Silicone Keypad Technology
The technology uses the compression molding properties of Silicone Rubber to create angled webbing around a switch center. On depression of the switch the webbing uniformly deforms to produce a tactile response. When pressure is removed from the switch the webbing returns to its neutral position with positive feedback. In order to make an electronic switch a carbon or gold pill is placed on the base of the switch center which contacts onto a PCB when the web has been deformed.
Customization of Silicone Rubber keypads
Silicone is an extremely popular material due to its low cost and exceptional Engineering properties, which provide an extremely wide temperature range, Long life, and robust flexible sealing capabilities, along with its attractive tactility and the possibility to add shape, Colour and form to any design.
Hardness - Silicone keypads can be supplied in a wide range of hardness from 40A Shore to 90A Shore Hard (or a mix of different hardness in the same keypad). This enables the designer to utilise a softer shore hard base such as 40A or 50A Shore which can allow the added benefit of crush ribs designed to provide a water tight sealing (IP67) yet still have a harder key top such as 70A or 80A Shore hard.
Travel - Keypads can also be designed with a wide range of travel and actuation force typically 0.6mm to 2mm and 50g to 350g. Allowing the Designer to tailor the switch response to their application, However if you have any requirements outside thses please contact us and we will be happy to provide expert advice for your chosen application.
Colour - Keypads can also be moulded in any colour by either referencing popular colour charts such as Pantone and RAL to name but a few or alternatively Colour matching to sample is also available.
Colour can be blended into the Silicone to provide an opaque base or alternatively translucent Silicone can be used which will allow for Keys or Light Guides to be illuminated from behind, you can also have a mix of both in the same keypad.
Various colours can also be added by Screen printing, Spray Painting with Laser Etching to allow for backlighting, which can then have a clear Silicone or Polyurethane lacquer coating for wear resistance and environmental protection.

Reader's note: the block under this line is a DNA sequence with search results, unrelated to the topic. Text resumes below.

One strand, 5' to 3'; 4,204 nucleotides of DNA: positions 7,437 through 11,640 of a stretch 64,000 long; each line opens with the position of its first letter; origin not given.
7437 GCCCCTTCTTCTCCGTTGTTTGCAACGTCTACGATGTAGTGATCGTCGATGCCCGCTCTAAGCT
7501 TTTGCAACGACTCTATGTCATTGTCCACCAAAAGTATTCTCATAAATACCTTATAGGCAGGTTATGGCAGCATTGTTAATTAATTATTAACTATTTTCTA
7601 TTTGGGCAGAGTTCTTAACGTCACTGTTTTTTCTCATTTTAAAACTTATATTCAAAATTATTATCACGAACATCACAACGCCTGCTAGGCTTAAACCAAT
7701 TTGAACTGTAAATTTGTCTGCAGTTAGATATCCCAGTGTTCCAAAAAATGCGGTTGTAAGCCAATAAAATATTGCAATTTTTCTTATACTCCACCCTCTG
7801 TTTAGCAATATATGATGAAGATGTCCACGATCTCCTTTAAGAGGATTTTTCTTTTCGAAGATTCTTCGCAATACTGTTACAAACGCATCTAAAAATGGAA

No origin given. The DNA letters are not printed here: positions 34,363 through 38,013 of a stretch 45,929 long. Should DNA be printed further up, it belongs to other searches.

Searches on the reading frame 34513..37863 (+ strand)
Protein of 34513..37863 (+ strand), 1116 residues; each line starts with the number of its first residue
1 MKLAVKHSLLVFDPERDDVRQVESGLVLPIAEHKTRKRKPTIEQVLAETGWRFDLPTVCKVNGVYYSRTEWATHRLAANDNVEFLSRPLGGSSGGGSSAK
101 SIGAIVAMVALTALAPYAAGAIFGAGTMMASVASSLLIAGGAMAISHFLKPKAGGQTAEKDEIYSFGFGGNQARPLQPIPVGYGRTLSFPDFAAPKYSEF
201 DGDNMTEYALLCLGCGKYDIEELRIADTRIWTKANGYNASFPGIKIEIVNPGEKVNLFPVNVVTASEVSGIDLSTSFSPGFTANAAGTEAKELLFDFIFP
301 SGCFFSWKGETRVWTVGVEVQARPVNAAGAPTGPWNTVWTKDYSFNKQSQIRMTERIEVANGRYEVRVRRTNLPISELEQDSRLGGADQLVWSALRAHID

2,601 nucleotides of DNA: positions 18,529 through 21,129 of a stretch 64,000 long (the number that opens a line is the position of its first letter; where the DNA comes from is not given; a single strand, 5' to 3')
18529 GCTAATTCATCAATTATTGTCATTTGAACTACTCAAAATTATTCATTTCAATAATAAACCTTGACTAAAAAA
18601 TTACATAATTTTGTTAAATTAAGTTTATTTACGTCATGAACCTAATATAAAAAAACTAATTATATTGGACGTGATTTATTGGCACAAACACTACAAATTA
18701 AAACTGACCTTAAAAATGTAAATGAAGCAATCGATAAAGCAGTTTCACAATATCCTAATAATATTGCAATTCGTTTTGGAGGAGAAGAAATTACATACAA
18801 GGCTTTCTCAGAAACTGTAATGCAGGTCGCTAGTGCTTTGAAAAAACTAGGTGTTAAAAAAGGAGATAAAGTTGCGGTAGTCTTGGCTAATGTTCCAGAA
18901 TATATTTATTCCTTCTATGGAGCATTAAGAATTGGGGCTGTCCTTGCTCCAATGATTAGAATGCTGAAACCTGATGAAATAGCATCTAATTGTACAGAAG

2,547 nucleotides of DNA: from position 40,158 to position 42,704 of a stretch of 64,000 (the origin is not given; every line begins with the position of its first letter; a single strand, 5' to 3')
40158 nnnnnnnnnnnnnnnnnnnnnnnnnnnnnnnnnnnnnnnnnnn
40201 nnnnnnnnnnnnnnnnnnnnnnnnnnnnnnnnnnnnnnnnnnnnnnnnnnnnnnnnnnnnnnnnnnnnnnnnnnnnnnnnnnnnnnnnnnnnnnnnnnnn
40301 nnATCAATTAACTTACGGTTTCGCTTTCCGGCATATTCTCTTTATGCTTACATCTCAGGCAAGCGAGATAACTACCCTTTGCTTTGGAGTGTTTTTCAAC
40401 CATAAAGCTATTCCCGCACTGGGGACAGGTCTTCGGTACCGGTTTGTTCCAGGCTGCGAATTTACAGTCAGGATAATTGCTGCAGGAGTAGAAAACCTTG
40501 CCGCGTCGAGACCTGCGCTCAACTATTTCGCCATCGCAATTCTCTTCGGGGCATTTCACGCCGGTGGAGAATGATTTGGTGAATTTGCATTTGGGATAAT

Hard Key Tops - In Addition Hard Plastic Key Tops can be adhered. These are injection moulded which can be in any colour or clear plastic with Screen Printing, Spray Painting or Electroplating and Laser Etched to allow backlighting all of which, are finished with a hard wearing lacquer.
Resin Key Top - An Epoxy Resin can be applied to the key surface to provide a hard top with the benefits of protecting the ink below, creating a hard top without the expense of injection moulded keycaps and also the aesthetic appeal of a gloss finish to add contrast within a design.
Additives - Long Life Silicone and UL Flame Retardant additives and Luminescent grades are also available for certain applications.
Keypads can incorporate Carbon Pills (inserted in mould), Gold Pills, Carbon Ink (printed to actuator surface), Metal Click Dome (Custom Disc Arrays also available from Diamond HMI) or Polydome Mylar with a Carbon or Silver contact Pad.
All of the above can be either incorporated in the keypad assembly or supplied separately and we can even supply the complete solution either attached to a Flexible Printed Circuit (FPC) or FR4 PCB. In order to maximise the electrical life cycle of your product it is vital that the correct switching solution is used. Diamond HMI will advise customers on the best solution for their application.
Tactile Response Of A Key
It is possible to vary the Tactile Response and Travel of a key by changing the webbing design and/or the shore hardness of the silicone base material. Unusual key shapes can easily be accommodated as can key travel up to 3mm. Tactile forces can be as high as 500g depending on key size and shape.
The snap ratio of a keypad determines the tactile feel experienced by the user. The recommended snap ratio for designers to maintain is 40%-60%; if dropped below 40% the keys will lose tactile feel but have an increased life. Loss of tactile feel means the user will not receive a ‘click’ feedback during actuation.
Diamond HMI Silicone Rubber Keypad Design Guide
Many of the parameters above are highlighted in greater detail in our Rubber Keypad Design Guide which can be downloaded at the bottom of this page or experienced first hand by ordering our Rubber Keypad Design Tool.